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A polyphenol-rich cranberry extract protects against endogenous exposure to persistent organic pollutants during weight loss in mice

Posted: 
March 2, 2021
Authors: 
Choi SoYun [Choi, S. Y. B.]; Varin, T. V.; St-Pierre, P.; Pilon, G.; Tremblay, A.; Marette, A..
Journal: 
Food and Chemical Toxicology; 2020. 146.
Abstract:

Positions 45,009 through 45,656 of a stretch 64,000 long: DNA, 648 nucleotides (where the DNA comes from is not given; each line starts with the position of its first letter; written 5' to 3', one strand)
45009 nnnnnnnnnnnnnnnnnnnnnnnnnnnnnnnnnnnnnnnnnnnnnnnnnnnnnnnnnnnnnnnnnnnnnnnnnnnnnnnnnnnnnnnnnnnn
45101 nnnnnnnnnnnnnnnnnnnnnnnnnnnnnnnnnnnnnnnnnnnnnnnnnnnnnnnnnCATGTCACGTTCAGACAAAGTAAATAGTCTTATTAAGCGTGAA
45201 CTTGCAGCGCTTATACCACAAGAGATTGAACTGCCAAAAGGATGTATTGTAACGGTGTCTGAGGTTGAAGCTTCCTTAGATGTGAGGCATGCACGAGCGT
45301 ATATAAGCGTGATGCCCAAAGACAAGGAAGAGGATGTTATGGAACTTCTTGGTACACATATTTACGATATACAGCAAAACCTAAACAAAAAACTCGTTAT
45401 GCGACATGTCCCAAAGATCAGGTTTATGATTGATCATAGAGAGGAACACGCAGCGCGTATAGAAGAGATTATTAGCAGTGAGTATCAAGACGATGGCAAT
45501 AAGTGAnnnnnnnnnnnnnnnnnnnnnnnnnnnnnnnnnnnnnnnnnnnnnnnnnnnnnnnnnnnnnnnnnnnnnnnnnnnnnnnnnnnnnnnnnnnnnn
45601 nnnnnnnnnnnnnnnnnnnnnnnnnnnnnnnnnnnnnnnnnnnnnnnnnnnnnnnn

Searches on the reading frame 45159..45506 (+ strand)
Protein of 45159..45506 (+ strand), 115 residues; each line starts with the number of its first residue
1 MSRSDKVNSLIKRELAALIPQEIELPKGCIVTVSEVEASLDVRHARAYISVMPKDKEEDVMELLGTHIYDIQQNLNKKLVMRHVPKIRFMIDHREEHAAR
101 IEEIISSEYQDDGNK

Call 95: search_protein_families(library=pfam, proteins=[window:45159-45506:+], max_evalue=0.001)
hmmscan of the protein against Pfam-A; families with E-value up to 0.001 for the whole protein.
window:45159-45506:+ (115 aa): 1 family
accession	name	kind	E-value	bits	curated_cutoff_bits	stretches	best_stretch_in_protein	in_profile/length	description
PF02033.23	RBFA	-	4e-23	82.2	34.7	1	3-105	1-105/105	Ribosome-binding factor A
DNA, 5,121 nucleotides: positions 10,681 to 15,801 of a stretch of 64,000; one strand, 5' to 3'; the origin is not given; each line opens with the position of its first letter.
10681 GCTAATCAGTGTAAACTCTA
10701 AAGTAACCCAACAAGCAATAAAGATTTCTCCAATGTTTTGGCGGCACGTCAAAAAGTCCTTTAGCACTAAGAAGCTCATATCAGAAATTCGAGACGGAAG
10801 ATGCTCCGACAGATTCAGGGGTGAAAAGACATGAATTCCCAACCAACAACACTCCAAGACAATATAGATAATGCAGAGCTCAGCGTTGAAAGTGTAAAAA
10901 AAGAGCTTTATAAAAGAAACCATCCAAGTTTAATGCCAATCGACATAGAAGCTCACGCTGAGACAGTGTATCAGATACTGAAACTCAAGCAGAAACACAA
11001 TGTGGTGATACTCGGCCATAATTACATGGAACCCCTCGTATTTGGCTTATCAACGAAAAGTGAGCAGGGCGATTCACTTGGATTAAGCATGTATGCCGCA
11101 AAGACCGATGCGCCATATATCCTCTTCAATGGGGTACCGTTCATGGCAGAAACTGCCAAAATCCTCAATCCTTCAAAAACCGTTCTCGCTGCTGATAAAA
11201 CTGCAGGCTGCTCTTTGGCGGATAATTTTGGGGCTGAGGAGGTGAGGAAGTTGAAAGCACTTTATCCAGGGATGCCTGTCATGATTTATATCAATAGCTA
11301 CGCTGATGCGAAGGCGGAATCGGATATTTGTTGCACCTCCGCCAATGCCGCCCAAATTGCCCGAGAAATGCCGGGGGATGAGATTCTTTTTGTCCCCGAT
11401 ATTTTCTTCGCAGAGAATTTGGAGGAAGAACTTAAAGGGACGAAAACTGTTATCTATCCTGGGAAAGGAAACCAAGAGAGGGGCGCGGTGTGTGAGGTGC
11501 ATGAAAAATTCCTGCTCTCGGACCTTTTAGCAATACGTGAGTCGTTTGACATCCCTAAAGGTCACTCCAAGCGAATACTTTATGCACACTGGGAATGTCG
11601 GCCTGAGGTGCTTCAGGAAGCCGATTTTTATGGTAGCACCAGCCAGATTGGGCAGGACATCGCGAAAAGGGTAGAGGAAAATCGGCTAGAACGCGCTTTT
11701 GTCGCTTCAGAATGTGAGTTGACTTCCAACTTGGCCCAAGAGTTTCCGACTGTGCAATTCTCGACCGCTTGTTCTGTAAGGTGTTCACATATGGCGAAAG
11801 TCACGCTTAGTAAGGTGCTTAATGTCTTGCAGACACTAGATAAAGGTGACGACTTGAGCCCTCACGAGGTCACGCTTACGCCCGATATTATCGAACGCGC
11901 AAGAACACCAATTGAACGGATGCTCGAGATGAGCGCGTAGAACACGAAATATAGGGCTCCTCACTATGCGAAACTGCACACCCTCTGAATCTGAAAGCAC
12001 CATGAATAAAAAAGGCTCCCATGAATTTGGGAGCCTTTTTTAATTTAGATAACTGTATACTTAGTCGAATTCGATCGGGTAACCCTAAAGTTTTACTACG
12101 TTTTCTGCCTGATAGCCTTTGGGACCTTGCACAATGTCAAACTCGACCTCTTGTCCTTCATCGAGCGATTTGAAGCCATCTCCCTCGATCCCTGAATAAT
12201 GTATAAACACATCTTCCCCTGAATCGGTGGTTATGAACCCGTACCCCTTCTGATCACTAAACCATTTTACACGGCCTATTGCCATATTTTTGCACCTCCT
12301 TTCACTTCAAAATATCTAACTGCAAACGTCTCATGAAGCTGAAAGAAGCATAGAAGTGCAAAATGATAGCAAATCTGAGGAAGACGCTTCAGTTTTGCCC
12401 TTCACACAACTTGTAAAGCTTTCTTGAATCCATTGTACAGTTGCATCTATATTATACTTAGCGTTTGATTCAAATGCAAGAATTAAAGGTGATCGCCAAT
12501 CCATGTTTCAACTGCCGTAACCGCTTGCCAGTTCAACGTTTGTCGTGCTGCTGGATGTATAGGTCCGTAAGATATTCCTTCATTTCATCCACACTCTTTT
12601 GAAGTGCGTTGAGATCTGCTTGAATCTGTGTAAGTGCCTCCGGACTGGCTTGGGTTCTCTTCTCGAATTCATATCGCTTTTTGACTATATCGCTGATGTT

The dramatic rise in the global occurrence of obesity and associated diseases calls for new strategies to promote weight loss. However, while the beneficial effects of weight loss are well known, rapid loss of fat mass can also lead to the endogenous release of liposoluble molecules with potential harmful effects, such as persistent organic pollutants (POP). The aim of this study was to evaluate the impact of a polyphenol-rich cranberry extract (CE) on POP release and their potential deleterious effects during weight loss of obese mice. C57BL/6 J mice were fed an obesogenic diet with or without a mixture of POP for 12 weeks and then changed to a low-fat diet to induce weight loss and endogenous POP release. The POP-exposed mice were then separated in two groups during weight loss, receiving either CE or the vehicle. Unexpectedly, despite the higher fat loss in the CE-treated group, the circulating levels of POP were not enhanced in these mice. Moreover, glucose homeostasis was further improved during CE-induced weight loss, as revealed by lower fasting glycemia and improved glucose tolerance as compared to vehicle-treated mice. Interestingly, the CE extract also induced changes in the gut microbiota after weight loss in POP-exposed mice, including blooming of Parvibacter, a member of the Coriobacteriaceae family which has been predicted to play a role in xenobiotic metabolism. Our data thus suggests that the gut microbiota can be targeted by polyphenol-rich extracts to protect from increased POP exposure and their detrimental metabolic effects during rapid weight loss